The Escapist’s Anthony John Agnello grabbed a seat at the bar to talk about VA-11 HALL-A, the booze em’up about waifus, technology, and post-dystopia life which has sold more than 300,000 copies on Steam from Ysbryd Games and developer Sukeban Games, with artist/designer Christopher Ortiz and writer/programmer Fernando Damas. In the interview, the creators discussed many things, including the challenges of storytelling in a narrow setting and how the topic of sex should be handled in video games:

What’s magical about a bar? I can only think of a handful of memorable bars in gaming history . . .

Chris Ortiz: It’s where you get to be sincere. Not that we are not honest in our day to day, but a lot of the time we are always trying to save face for a myriad of reasons, and I think we really let our guard down when we are at a bar, be it with friends or pestering the bartender. In the games you mention, that’s pretty much how it always works: characters being themselves after [dealing with] the hardships of everyday life.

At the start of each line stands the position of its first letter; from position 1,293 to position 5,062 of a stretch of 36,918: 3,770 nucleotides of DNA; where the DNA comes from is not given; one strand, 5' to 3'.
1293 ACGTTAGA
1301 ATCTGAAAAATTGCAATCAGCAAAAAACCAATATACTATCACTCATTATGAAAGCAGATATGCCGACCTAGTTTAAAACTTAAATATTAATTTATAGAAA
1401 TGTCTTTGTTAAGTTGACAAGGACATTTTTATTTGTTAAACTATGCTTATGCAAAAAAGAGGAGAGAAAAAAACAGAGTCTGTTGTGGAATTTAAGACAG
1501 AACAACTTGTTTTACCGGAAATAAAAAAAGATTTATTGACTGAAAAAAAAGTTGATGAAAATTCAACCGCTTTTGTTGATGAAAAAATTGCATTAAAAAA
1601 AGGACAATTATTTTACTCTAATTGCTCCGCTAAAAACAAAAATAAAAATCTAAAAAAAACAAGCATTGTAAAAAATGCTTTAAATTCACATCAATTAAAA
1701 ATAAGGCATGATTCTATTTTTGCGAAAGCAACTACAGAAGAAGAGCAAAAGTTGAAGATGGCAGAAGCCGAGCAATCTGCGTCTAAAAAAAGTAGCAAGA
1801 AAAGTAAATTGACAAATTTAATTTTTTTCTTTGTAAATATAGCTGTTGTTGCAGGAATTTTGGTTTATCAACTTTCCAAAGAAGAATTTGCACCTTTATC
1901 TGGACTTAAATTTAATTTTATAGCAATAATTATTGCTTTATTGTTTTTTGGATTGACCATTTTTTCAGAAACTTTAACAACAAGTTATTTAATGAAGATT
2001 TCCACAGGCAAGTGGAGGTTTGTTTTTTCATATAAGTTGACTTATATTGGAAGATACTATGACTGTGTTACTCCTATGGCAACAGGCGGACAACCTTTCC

. . .

How do you make sure that sex feels human and meaningful rather than merely titillating?

Fernando Damas: Media always treats sex like a completely separate entity from the regular human experience instead of part of said experience. A big part of that titillating or gratuitous factor seems to stem from inhabiting a mindset where sex either doesn’t exist or only exists on its more explicit and raunchy form. You’re either creating a world where sex is non-existent or one where sex is the only thing the characters think or talk about. And when you try reach a middle ground using only other media as reference it can be very difficult.

It all comes down to internalizing the fact that sex is something inherent in the human experience instead of something only reserved for specific age-gated content, and that it’s just one of many things you can use in your story. In this mindset a talk between two characters about kinks might just be a sign of the trust they have for each other instead of being one explicitly making a move on the other. You can have characters that are comfortable with the topic, those that aren’t, those that are but aren’t as open about it. It gives you yet another tool you can use to further understand who the character is beyond what the plot requires.

VA-11 HALL-A is available now on Nintendo Switch, PlayStation 4, and Steam for $14.99 and supports English and Japanese languages. For more on cyberpunk bartending and Sukeban Games’ next title, N1RV ANN-A, check out the studio’s official website, Twitter, and Facebook.

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